"Ultimately, the law is only as good as the judge" --- D.X. Yue, 2005, in "law, reason and judicial fraud"
http://www.parentalrightsandjustice.com/index.cgi?ctype=Page;site_id=1;objid=45;curloc=Site:1

Marina
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Posts: 5496
Joined: Sat Feb 25, 2006 3:06 pm

Postby Marina » Sat Apr 05, 2008 7:23 pm

.

http://www.aoc.state.nc.us/www/ids/Defe ... fenses.pdf

CONSTITUTIONAL DEFENSES IN DSS CASES

Maitri “Mike” Klinkosum
Winston-Salem, NC

The task of raising and preserving constitutional defenses is as important an
endeavor in DSS cases as it is in criminal cases. This is true for several reasons: (1) It
places DSS in the posture of having to defend and show why the allegations of each
particular case warrants the court’s action in setting aside fundamental right to parent; (2)
It provides the parent a potential avenue of appellate review if the constitutional
arguments are properly framed and preserved; and (3) It reminds the courts that they are
dealing with fundamental rights and matters of serious constitutional implications.
The 14th Amendment
The starting point for raising constitutional defenses in DSS cases must
necessarily begin with the 14th Amendment to the United States Constitution:
§ 1. All persons born or naturalized in the United States, and subject to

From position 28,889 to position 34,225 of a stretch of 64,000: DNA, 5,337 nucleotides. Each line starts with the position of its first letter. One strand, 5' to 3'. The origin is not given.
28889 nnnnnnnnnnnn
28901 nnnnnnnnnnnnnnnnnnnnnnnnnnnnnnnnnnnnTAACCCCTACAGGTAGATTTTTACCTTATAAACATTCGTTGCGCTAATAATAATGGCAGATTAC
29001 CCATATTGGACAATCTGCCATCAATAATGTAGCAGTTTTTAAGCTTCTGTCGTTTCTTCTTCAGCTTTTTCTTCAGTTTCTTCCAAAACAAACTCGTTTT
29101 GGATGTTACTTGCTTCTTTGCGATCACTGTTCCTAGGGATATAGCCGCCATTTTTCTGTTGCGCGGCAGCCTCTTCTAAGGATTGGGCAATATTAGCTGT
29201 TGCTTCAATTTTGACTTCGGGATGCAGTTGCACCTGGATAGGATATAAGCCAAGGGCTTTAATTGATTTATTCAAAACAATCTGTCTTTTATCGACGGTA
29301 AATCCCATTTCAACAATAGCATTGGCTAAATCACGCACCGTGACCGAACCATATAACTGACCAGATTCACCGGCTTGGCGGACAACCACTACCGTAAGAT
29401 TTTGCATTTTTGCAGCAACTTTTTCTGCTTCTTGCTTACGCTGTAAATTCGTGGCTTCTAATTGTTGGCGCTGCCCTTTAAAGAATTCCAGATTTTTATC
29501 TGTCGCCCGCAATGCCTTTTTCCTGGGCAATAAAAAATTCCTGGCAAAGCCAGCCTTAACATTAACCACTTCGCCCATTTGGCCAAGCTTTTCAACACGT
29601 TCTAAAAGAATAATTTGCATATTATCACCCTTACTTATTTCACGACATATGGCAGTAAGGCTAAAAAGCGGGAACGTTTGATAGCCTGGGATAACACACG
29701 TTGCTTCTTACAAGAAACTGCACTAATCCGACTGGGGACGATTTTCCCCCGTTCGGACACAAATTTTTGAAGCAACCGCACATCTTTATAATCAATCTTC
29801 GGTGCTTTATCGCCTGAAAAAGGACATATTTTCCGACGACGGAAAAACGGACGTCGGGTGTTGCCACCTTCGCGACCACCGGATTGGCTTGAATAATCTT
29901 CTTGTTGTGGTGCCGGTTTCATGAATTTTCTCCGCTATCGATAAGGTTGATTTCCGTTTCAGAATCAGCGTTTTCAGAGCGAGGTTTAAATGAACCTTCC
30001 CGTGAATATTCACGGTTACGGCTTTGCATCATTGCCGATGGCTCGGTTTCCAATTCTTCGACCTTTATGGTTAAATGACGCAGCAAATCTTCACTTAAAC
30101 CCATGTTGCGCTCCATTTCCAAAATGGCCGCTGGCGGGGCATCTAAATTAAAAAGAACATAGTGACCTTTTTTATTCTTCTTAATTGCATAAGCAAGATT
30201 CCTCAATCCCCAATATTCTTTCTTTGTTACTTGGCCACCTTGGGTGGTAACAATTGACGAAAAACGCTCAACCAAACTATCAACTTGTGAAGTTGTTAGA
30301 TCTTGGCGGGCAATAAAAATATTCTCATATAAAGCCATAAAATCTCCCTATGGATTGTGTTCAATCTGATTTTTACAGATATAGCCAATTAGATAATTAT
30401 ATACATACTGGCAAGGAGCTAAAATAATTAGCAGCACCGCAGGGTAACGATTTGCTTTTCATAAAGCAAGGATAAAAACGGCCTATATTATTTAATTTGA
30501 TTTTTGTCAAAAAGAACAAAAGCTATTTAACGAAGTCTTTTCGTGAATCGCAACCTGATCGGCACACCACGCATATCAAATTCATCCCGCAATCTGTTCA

the jurisdiction thereof, are citizens of the United States and of the state
wherein they reside. No state shall make or enforce any law which shall
abridge the privileges and immunities of citizens of the United States;
nor shall any State deprive any person of life, liberty, or property,
without due process of law; nor deny to any person within its
jurisdiction the equal protection of the laws.
No constitutional challenge is complete without reference to the North Carolina
Constitution:
Art. I § 19. Law of the land; equal protection of the laws.
No person, shall be taken, imprisoned, or disseized of his freehold,
liberties, or privileges, or outlawed, or exiled, or in any manner deprived
of his life, liberty, or property, but by the law of the land. No person shall
be denied the equal protection of the laws; nor shall any person be
subjected to discrimination by the State because of race, color, religion, or
national origin.
Substantive Due Process
The US Supreme Court has held that Due Process Clause of the Fourteenth